Britain, headquarters of fraud
Companies House's lack of checks is used to launder money worldwide:
How Britain can help you get away with stealing millions: a five-step guide
Two years ago it was announced that checks were going to be introduced:
Companies House to verify directors' identities before being listed
And since then nothing has changed:
Companies House is dysfunctional and facilitating fraud, MPs told
One can only assume it's like this because it's convenient for those in power.
"One can only assume it's like this because it's convenient for those in power"
Sure is. That's how political party donors, often appointed to the House Of Lords, can avoid scrutiny of their contracts for unusable medical equipment.
People like Matt Hancock's pub landlord, or Michelle Mone and her husband for example.
I screwed up the first link, here it is again.
An Ltd is a bit too convenient for deliberate liability avoidance and other shenanigans. Perhaps only publicly traded companies should be allowed to be Ltds i.e. they'd need to be something like limited partnerships (at least some partners with personal liability, crucially) until an IPO and listing at which point the partners would become shareholders of the new Ltd. This might also chill schemes by private equity (and other) masters-of-the-universe as the reverse would need to happen when taking an Ltd private.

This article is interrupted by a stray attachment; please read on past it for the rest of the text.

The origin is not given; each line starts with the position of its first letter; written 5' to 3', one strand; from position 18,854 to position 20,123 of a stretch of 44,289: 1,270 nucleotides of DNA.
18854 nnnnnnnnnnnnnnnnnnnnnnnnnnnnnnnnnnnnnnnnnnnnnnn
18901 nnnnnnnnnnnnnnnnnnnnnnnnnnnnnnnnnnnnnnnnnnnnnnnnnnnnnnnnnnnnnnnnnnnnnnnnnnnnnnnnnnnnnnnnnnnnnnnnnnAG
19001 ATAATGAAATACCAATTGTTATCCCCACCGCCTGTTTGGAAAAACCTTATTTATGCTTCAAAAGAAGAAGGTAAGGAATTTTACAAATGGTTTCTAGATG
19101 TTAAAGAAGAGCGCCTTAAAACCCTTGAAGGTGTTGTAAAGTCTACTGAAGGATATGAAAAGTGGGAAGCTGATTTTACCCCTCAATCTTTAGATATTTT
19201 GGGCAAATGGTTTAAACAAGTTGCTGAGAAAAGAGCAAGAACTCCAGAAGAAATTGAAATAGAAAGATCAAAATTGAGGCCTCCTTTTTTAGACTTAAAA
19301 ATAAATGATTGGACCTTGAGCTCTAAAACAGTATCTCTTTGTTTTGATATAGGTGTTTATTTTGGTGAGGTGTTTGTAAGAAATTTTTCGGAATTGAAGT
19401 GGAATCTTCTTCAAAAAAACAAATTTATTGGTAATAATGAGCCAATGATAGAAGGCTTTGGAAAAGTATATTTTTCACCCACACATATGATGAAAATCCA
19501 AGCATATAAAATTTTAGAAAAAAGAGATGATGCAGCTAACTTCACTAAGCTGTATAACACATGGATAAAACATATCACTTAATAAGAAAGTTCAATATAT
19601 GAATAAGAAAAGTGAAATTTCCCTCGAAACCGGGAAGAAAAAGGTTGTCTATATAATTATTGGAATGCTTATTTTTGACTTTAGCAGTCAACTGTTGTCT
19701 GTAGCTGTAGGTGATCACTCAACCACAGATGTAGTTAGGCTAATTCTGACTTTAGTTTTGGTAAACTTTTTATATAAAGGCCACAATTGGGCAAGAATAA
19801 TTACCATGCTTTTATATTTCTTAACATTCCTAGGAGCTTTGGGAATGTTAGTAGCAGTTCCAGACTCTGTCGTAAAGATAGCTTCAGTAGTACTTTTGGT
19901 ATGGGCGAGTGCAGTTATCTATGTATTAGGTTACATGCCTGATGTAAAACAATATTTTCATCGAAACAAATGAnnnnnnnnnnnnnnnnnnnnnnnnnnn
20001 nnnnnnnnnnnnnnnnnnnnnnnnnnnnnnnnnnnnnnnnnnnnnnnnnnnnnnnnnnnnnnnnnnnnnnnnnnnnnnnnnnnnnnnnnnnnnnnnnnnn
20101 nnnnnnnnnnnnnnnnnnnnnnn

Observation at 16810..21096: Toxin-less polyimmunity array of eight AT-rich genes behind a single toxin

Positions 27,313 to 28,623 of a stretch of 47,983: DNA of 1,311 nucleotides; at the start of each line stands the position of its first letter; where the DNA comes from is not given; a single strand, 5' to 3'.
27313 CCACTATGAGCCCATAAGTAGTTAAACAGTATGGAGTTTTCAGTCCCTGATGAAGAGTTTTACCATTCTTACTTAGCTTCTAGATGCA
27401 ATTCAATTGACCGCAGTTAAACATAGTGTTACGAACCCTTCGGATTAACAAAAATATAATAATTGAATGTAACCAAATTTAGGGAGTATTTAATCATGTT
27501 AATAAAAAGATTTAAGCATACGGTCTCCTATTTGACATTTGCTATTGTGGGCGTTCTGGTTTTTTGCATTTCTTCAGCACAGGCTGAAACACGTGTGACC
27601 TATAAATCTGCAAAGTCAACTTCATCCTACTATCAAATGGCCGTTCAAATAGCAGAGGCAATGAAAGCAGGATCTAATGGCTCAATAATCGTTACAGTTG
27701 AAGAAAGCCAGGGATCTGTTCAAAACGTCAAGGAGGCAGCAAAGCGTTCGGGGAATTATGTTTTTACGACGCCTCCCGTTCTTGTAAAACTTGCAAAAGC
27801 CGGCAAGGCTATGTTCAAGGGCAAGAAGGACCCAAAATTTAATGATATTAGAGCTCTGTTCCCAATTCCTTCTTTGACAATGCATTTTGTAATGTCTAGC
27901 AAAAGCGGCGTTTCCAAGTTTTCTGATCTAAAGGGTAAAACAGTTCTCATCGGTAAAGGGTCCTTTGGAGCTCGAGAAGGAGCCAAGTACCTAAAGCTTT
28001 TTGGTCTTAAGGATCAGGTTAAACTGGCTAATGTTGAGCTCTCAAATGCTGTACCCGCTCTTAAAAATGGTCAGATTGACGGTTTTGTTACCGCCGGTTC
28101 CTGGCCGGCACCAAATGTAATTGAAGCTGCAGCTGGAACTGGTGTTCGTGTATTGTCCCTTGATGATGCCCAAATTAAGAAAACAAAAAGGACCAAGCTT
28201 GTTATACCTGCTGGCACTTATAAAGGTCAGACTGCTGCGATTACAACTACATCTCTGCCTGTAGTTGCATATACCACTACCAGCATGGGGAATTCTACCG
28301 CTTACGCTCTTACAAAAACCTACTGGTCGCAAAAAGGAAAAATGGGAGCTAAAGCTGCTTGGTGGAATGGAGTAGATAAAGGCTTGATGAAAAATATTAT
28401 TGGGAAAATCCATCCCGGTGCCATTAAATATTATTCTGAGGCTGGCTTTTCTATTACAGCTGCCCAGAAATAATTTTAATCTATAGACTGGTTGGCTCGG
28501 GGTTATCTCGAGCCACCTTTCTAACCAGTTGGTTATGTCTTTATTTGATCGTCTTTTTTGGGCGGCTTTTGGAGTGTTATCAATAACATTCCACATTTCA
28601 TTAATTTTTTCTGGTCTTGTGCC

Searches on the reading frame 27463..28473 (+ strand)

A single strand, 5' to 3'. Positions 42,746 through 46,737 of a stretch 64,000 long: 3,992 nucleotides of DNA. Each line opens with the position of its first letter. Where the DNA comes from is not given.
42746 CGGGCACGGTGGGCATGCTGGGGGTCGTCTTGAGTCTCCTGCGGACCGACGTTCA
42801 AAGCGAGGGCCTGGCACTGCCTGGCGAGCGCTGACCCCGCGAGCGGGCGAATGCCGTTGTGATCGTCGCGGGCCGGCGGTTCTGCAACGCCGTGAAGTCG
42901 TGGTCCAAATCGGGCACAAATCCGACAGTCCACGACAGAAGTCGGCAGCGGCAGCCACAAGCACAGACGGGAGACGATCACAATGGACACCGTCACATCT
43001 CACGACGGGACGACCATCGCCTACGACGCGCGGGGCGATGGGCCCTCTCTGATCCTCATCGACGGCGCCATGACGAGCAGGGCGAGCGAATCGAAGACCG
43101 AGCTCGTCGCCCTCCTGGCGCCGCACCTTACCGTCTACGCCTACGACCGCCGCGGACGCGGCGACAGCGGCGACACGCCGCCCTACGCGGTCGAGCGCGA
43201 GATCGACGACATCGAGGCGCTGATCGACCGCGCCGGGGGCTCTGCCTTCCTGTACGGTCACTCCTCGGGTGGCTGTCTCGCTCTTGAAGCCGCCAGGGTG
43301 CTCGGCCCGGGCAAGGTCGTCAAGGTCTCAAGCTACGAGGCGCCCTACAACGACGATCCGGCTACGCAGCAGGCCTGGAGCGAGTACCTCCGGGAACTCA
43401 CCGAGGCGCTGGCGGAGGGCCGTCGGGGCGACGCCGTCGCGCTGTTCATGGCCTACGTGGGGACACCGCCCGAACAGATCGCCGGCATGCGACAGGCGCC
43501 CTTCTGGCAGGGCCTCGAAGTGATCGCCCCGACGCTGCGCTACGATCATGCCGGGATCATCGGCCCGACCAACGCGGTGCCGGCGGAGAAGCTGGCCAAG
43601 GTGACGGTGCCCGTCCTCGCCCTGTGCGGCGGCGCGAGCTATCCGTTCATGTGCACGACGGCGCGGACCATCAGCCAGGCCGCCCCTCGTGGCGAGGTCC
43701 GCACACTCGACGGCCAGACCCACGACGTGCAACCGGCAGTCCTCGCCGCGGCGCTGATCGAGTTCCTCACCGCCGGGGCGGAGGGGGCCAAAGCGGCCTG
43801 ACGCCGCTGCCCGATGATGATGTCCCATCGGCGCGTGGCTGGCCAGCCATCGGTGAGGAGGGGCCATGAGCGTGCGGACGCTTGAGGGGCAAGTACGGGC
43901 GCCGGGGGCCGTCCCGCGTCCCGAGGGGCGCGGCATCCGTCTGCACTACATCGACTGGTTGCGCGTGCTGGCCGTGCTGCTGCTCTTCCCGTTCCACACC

I'm glad I got my parents a callblocking phone, whitelisted all family, friends and important companies leaving anyone not on the whitelist to have to declare who they are before the phone even rings. 99% of them don't pass that hurdle, and the few that try, answer so incomprehensively my parents just hang up on them. I scan their call list when I can and add any dodgy numbers to the blacklist. I recommend one for the elderly, does sometimes catch valid callers out, but I whitelist them too for next time.
Obviously unaware of the Eleventh Commandment.
One can only suppose either that they're incredibly stupid or they believe they'll make more money while they succeed than the aggregate penalites they incur when they're caught. If you want to be successful as a fraudster you have to be a lot smarter than that.